Another reason is that school authorities fear that parents will complain about certain classes and curriculum subjects. For instance, many public schools have introduced classes and books about homosexuality into elementary and high-school sex-education classes. When parents find out about these classes, they frequently complain to the school principal and local politicians. To avoid these complaints, public schools often try to keep secret from parents what they teach in these sex-ed classes.

Moreover, teachers, principals, and school authorities don’t have to listen to those amateur, irritating parents who complain that their kids can’t read. Public-school employees get tenure after a few years. That means, in effect, that it’s almost impossible to fire them, no matter how bad or even mediocre they are. If you couldn’t be fired, would you care about parent’s complaints? That’s why they don’t, and that’s why public-school teachers or principals can be arrogant or indifferent to parent’s legitimate complaints.

Parents, the solution is to stop hitting your head against the brick wall of arrogant public-school employees. Just walk around the wall and don’t look back. That is, consider taking your children out of public school and find real education choice and control in the education free-market. Consider homeschooling or some of the many quality, low-cost, K-12 Internet private schools listed in the Resource section of “Public Schools, Public Menace.”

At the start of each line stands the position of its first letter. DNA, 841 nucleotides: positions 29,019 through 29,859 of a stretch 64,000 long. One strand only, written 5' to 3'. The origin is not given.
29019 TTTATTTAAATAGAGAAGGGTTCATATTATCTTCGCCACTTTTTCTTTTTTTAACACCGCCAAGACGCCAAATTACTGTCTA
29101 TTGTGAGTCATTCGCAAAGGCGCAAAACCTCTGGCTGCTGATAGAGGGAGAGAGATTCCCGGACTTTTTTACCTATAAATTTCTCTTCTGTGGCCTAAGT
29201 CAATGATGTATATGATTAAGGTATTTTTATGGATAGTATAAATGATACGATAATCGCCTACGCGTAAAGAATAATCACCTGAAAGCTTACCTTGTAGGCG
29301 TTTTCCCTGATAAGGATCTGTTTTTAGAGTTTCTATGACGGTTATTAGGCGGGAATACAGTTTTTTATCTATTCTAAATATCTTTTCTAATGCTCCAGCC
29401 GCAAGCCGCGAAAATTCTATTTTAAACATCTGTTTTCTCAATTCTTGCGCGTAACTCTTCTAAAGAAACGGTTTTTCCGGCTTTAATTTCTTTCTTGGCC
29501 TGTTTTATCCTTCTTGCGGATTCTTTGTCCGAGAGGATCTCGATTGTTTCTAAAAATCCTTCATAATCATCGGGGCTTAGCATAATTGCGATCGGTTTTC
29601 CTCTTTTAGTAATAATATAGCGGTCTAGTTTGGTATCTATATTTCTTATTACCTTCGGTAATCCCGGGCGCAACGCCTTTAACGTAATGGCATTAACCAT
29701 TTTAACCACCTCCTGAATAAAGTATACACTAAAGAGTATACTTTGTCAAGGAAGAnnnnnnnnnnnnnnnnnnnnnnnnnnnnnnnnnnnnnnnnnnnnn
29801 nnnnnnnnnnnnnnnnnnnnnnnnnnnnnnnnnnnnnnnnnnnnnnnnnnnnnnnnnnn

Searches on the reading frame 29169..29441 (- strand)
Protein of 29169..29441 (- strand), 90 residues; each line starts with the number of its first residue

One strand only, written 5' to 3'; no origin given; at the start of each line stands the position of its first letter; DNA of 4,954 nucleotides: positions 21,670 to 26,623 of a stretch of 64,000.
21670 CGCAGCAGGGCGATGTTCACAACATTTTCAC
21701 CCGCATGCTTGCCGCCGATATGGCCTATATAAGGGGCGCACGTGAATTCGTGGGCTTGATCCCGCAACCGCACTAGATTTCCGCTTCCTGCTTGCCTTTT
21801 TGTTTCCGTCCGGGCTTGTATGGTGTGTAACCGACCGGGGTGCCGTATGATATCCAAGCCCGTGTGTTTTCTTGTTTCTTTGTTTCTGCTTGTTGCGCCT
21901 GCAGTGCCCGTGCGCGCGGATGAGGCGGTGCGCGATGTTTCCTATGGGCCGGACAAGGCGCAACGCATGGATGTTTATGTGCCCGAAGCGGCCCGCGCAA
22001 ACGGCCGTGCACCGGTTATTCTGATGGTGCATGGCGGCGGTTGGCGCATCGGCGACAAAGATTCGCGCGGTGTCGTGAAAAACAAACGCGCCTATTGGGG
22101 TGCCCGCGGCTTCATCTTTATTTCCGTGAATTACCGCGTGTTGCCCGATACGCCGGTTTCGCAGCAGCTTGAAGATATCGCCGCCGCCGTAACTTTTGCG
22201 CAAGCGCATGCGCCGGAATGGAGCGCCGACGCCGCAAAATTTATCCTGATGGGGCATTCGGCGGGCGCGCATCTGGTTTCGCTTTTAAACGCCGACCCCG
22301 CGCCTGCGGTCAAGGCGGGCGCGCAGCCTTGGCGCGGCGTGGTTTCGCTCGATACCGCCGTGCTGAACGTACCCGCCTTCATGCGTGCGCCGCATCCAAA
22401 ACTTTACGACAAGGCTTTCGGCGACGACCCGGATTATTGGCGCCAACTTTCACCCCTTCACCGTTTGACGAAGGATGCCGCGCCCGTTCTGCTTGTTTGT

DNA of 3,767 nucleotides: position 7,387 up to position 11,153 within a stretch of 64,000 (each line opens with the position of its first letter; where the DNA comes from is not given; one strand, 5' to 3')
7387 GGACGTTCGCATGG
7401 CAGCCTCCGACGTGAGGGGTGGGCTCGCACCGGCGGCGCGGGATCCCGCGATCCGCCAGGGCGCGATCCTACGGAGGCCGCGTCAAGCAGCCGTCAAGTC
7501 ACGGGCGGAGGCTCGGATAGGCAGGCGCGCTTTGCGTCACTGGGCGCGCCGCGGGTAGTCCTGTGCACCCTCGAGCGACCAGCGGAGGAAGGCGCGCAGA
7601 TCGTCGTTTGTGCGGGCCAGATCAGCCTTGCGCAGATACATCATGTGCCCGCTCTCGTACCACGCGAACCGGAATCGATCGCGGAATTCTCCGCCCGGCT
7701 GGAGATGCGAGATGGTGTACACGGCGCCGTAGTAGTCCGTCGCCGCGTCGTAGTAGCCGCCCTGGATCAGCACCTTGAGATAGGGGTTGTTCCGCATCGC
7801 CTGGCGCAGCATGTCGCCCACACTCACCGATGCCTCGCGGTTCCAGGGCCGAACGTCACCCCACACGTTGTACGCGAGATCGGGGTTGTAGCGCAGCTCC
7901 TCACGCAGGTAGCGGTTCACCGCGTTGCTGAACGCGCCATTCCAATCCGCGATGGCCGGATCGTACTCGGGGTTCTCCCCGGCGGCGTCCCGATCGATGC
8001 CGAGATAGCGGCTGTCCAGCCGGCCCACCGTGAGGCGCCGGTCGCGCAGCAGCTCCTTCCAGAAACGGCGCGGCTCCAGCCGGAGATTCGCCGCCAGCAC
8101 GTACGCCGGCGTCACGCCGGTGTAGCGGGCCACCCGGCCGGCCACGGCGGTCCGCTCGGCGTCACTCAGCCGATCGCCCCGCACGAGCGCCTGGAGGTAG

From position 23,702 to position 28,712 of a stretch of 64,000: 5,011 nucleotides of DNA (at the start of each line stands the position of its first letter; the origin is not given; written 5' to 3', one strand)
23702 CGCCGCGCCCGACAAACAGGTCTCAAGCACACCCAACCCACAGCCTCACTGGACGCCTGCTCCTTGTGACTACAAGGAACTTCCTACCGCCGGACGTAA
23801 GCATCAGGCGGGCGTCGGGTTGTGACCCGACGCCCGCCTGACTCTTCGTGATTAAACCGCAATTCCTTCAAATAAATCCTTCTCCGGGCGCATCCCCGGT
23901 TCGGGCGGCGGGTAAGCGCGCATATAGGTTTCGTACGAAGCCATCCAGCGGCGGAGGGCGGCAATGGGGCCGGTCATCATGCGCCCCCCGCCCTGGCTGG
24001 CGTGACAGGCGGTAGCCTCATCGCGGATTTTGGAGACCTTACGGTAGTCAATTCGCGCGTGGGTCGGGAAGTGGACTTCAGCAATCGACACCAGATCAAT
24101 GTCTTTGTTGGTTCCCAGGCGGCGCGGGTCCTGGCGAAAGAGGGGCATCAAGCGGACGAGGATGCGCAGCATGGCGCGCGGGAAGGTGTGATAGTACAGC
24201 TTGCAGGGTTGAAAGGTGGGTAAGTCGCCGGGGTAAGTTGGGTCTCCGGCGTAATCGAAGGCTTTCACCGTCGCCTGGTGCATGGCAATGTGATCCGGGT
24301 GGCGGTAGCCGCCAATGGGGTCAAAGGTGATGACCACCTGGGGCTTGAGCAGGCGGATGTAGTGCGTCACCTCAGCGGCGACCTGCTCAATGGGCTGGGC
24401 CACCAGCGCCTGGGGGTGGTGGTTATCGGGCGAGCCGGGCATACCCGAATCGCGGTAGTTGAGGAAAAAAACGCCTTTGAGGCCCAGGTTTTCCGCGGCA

4-Year Colleges vs Technical Schools: Your Choice

College is not for everyone, but that does not mean you shouldn’t pursue some sort of higher education or job training. When you think about your future, what do you envision? Are you doing something you love, or are you just working for a paycheck?

If you are one of the many who is trying to make a decision about where to spend your money and invest your future, read on. This article provides a comparison of 4 year colleges and technical schools. Which one is right for you?